Eff Yeah, Bookstores!: Chop Suey Books.


Chop Suey Books owner and proprietor Ward Tefft is many things: cat owner, ordained minister, severely bearded. But first and foremost he is a bookseller. Chop Suey is the only bookstore worth going to next time you find yourself in Richmond, VA. Let Ward tell you why…

1.  What’s Chop Suey’s origin story?

The store opened in March of 2002. We chose the name because the original building was an old Chop Suey restaurant, and the rusty sign was still hanging out front. I had spent about 8 years working in bookstores in NYC and in Buffalo, but wasn’t sure what to expect from Richmond. However, it quickly became apparent that Richmond was really happy to have a used book store that sold inexpensive literary and art books. Even though it was still pretty hand to mouth for the first few years, I decided to open a second location in Carytown in 2006. That move proved to be a great thing for us, as our original landlord jacked our rent by over 20% in 2008, after 7 years of us paying on time every month. It so happened that our Carytown landlord was able to lease us the upstairs right at the point, so we consolodated into one store. We’re now exclusively in Carytown and love it.

2. What’s the curatorial process when choosing books to stock?

We go with what we think is interesting. Of course, there are some books here that we stock because they are popular and in demand, but we really try to tailor the selection after our own taste.

3.What’s the arts/literature scene like in Richmond? What’s Chop  Suey’s role in the lit/arts community?

With both the VCU MFA program and U of R’s great writing/literature department, Richmond has a great literary scene. Similarly, the visual art community is very strong. We have a joint relation with both, offering monthly art shows and dozens of readings throughout the year.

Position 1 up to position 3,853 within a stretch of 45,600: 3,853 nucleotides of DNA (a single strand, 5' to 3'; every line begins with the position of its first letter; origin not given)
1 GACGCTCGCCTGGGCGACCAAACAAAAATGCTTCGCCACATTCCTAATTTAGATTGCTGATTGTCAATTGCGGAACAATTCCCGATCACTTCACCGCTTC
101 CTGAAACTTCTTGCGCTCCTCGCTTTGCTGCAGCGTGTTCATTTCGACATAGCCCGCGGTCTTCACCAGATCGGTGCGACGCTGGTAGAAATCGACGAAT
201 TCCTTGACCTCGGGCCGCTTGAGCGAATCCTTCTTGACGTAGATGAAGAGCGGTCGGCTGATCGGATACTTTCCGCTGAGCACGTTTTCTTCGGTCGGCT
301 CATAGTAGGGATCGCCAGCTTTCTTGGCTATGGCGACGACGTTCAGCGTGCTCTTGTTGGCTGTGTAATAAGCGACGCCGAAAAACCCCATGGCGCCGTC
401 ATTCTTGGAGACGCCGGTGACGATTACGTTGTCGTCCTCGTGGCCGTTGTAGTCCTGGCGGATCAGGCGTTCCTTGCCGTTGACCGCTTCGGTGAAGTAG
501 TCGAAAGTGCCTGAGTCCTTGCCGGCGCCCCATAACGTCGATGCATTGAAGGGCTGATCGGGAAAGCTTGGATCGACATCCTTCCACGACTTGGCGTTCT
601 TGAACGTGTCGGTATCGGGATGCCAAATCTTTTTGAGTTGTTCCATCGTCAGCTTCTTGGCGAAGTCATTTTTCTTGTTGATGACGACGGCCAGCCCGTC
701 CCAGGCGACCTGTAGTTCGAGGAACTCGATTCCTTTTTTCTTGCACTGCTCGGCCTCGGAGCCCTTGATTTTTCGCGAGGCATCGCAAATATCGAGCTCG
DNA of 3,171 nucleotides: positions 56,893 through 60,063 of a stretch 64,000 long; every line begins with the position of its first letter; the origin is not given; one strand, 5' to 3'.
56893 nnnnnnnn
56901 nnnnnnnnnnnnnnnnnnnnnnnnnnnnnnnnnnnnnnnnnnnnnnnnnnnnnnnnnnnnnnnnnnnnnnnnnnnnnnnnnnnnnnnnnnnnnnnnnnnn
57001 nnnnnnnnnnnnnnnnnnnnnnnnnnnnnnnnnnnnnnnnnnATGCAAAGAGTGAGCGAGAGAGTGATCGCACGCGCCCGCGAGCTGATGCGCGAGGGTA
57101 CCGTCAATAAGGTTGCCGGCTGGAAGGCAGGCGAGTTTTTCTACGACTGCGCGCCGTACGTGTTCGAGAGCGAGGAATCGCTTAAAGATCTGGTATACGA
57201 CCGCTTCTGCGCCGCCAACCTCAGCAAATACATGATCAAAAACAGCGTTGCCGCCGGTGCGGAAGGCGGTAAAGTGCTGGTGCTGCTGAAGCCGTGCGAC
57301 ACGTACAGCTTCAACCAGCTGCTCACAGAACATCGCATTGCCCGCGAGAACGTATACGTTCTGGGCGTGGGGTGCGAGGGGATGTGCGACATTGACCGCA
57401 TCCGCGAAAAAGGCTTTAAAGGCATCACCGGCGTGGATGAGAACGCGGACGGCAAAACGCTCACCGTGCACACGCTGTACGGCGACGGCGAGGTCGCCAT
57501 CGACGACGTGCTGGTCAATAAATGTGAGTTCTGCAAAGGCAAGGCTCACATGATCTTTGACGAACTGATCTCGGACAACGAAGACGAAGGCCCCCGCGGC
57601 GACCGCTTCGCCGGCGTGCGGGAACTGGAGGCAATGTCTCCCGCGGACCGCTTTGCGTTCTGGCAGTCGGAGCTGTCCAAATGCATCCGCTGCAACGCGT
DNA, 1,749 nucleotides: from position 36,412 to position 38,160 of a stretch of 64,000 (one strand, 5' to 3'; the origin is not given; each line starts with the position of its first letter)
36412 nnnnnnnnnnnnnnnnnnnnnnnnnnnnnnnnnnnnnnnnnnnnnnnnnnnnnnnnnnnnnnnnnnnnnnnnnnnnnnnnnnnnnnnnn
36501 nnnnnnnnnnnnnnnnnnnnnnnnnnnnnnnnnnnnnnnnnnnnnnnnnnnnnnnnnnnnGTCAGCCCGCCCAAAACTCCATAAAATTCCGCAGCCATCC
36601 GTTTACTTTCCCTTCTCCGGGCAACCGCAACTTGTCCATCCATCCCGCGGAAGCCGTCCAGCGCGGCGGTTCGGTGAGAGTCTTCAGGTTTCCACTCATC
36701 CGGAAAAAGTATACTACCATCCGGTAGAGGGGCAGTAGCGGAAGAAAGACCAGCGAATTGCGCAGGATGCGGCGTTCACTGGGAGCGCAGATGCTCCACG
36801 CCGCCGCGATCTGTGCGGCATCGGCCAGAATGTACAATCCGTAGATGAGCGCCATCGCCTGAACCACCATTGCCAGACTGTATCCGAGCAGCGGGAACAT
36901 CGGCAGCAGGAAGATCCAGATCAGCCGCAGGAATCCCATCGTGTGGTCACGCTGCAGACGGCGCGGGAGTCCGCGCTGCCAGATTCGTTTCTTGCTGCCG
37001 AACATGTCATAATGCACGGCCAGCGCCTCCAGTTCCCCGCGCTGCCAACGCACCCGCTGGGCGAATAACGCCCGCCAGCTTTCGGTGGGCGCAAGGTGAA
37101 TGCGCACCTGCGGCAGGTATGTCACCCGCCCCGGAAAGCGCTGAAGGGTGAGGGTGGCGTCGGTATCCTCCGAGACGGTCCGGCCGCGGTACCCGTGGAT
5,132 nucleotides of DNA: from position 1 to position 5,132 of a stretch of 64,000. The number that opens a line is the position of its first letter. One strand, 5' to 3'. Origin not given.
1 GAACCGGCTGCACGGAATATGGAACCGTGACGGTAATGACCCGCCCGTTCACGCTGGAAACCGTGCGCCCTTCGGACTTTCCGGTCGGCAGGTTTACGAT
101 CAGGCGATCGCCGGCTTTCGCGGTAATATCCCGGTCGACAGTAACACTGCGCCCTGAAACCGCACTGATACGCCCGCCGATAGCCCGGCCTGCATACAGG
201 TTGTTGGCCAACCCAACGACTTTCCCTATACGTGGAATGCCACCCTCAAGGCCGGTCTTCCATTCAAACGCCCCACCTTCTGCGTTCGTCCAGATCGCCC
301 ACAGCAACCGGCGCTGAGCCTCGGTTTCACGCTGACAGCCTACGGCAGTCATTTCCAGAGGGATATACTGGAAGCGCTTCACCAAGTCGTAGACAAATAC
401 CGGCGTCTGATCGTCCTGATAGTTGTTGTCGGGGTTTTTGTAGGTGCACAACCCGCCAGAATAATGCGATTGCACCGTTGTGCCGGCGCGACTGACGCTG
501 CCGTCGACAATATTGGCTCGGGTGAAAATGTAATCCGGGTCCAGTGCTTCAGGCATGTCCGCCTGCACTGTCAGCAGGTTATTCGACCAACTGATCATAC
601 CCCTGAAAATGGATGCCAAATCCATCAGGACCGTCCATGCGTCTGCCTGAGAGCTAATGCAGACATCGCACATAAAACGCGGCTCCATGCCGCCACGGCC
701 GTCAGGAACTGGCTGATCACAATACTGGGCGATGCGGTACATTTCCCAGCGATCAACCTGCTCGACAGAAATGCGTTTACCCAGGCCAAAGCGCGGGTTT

4. What helps books sell? What are the more successful books at Chop Suey?

A lot of things help. If there is a buzz around a book, it isn’t to hard to sell it. We have a lot of “face out” books on display, and we usually either choose the titles that are going to grab people’s attention (David Sedaris, Cormac McCarthy, etc) or ones that we feel are underappreciated and need to get some face time. We also try to have a working knowledge of what is a good read in all of the sections, even if we haven’t read it. That way, if someone is looking for a recommendation, we can tailor it to what kind of books they have liked in the past. And then there are the books that we force on customers who we know because we know their tastes and know they will love it. An example of this is the book Saguaro by Carson Mell. Carson is an animator whose work we found through Wholphin (McSweeney’s quarterly DVD) and then through his website. We all really liked his short films, and jumped at the chance to buy his self published book Saguaro.

I think we got 5 copies originally, and those were gone in a week because it turned out to be a great book. Since that time, word has spread and we’ve sold over 60. This is pretty cool considering that we are the only bookstore besides one in Carson’s LA neighborhood that sells it, and that it is the only new self-published book that we have in stock. If you haven’t read it, do so now. We ship!

5. How does a brick-and-mortar store not only survive, but maintain relevance in the age of Amazon?

One way is that we are always buying inventory, and we try to keep our store well stocked so that our customers can feel that there is a good chance that we will have a book that they are looking for. That is one of the great things about Amazon; the ability to get your hands on the exact book you are looking for immediately, and that is difficult to compete with for any store. We just keep our heads down and try our best.